Whereas dissidents "disappeared" in military dictatorships in Argentina, Brazil and Chile, in the Philippines under Marcos they were "salvaged." This left bodies tortured, mutilated and dumped on the roadside as a public display. Such was the evidence of what occurred at a Marcos "safe house," and a means of maintaining a culture of fear.
Rodrigo Duterte is still phenomenally popular in the Philippines, despite his erratic behavior, lack of a coherent economic policy, and claims to have personally murdered criminal suspects. He is also waging a bloody "war on drugs" that has seen many of his enemies as well as petty criminals and drug addicts eliminated. In an echo of the Marcos era, many a body in the "war on drugs" has been left as a warning in the streets. Rodrigo considered running for vice president, but now says he will retire, leaving his daughter to run instead.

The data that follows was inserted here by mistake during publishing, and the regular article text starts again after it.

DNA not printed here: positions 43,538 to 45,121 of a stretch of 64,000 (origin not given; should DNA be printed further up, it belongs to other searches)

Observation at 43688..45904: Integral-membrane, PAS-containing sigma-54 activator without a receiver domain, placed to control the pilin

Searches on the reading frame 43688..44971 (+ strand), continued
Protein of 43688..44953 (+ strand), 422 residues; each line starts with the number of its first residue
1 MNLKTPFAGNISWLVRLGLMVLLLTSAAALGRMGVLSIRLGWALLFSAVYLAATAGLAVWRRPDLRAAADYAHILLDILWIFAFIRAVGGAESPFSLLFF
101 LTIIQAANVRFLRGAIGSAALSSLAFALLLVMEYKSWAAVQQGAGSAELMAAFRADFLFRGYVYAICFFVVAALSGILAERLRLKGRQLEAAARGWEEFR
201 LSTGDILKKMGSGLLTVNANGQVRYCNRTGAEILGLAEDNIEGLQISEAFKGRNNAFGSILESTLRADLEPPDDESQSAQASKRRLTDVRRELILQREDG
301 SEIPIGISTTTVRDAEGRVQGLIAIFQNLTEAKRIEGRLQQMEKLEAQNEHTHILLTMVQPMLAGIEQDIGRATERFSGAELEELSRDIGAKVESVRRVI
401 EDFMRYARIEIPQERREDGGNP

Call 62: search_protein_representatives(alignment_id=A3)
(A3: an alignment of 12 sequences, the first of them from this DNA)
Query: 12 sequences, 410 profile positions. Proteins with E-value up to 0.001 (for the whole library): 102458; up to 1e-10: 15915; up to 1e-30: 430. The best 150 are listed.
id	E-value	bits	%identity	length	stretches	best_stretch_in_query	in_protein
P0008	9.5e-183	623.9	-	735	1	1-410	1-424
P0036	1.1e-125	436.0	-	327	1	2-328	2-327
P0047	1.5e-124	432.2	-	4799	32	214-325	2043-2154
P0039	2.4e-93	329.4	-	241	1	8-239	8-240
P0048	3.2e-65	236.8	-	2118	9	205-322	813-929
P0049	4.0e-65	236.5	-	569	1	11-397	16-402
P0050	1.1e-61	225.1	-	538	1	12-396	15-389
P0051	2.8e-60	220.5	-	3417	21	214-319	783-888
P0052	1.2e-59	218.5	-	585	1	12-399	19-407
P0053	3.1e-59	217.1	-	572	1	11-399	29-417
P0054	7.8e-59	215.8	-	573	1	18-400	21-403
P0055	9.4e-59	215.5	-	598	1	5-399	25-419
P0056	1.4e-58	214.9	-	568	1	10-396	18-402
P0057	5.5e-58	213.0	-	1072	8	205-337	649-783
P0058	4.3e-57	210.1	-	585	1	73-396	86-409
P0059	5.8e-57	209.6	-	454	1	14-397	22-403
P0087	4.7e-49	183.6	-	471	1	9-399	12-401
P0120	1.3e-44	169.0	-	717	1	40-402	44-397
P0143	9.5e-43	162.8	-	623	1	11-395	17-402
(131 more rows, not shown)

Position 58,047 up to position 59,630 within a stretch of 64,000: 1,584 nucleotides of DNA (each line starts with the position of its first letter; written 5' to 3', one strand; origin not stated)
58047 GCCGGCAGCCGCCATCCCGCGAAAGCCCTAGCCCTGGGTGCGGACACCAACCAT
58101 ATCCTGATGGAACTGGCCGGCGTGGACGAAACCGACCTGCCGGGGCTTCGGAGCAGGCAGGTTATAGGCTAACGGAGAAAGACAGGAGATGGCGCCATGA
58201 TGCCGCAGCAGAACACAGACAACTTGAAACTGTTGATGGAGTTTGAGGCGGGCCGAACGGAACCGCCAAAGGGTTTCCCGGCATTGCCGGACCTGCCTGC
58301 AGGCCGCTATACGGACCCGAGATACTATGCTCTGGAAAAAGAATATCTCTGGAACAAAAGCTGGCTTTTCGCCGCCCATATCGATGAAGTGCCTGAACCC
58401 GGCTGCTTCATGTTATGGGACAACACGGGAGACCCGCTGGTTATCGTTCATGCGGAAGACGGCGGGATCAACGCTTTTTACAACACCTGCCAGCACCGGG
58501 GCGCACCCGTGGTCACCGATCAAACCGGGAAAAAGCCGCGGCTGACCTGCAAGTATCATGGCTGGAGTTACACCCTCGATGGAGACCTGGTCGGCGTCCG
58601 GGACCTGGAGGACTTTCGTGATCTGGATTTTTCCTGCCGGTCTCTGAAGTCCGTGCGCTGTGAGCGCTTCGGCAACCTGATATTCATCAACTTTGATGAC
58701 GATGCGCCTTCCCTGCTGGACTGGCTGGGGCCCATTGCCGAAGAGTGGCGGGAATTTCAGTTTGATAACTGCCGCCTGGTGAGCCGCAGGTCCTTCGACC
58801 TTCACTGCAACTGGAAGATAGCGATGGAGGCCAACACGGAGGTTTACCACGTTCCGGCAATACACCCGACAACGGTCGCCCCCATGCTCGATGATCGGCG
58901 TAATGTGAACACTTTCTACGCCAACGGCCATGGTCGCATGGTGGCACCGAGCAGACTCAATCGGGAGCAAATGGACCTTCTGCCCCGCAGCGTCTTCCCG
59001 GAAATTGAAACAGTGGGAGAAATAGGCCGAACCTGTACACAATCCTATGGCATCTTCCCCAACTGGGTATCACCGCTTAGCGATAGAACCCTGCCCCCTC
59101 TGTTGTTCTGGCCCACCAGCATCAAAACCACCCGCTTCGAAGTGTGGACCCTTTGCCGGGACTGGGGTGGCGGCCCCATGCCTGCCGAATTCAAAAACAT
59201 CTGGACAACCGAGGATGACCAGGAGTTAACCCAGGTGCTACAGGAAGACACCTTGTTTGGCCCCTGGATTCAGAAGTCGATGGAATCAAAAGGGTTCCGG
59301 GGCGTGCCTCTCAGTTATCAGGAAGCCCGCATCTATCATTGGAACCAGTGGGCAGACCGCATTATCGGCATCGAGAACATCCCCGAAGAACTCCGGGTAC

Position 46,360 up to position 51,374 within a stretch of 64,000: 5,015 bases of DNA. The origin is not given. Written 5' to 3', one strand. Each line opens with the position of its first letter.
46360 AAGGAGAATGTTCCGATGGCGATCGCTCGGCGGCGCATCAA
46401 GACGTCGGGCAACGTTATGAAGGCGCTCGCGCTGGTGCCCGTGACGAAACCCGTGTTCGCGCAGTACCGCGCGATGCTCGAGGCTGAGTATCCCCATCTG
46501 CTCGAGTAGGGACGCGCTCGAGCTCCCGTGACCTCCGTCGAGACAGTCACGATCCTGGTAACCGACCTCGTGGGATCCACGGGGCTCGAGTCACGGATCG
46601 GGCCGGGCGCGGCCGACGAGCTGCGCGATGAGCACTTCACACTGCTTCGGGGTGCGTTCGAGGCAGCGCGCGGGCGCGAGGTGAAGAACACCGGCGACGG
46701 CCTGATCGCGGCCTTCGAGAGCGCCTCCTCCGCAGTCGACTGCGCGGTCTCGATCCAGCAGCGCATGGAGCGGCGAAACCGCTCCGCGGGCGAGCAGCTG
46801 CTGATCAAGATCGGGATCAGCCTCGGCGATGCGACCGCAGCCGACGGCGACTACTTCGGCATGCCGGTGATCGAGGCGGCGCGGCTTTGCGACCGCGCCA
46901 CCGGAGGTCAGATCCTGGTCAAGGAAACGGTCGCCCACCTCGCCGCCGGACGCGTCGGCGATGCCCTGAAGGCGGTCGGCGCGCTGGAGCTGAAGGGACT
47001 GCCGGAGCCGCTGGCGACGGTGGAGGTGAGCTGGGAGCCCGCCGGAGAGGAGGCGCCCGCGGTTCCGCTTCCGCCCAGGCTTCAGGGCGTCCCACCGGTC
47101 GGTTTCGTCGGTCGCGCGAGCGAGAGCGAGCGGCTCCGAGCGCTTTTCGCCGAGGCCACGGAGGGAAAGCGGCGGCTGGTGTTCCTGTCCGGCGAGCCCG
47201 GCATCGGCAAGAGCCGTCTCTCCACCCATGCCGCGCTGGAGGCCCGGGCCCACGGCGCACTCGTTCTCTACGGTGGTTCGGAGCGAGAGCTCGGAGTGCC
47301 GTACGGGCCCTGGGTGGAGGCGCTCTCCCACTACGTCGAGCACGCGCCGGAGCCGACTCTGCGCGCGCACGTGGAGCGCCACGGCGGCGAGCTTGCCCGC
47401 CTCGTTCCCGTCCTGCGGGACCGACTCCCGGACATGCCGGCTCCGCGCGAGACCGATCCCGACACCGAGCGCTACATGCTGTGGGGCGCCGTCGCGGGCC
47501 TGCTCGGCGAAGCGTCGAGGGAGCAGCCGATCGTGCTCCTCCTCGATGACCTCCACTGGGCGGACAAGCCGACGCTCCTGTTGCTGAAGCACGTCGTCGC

There are plenty of second acts in Philippines politics. Bongbong Marcos is way ahead, with 60% support from likely voters in a January 2022 poll by Pulse Asia Research. Robredo is far behind with 16% support, while boxing legend Manny Pacquiao looks set to lose this bout, with only 8% of likely voters supporting him. The gap between Marcos and Robredo widened from 33 percentage points to 44 points from a December poll.
Whoever wins the election on May 9 will face a fraught future. There's the lingering pandemic to contain. China, meanwhile, threatens Philippines territory in the South China/West Philippine Sea (the compass direction dependent on whether you're in Beijing or Manila). Rodrigo Duterte has cozied up to China, and risked alienating its long-time ally the United States, but has drawn limited benefit from that relationship.
The markets would cheer a Robredo victory. But they may have to muddle through much the same kind of mess that a populist president has delivered over this last term. When Duterte took office at the end of June 2016, the Philippine Stock Exchange Index sat at 7,830. It closed today at 7,364, down 6.0% in almost six years.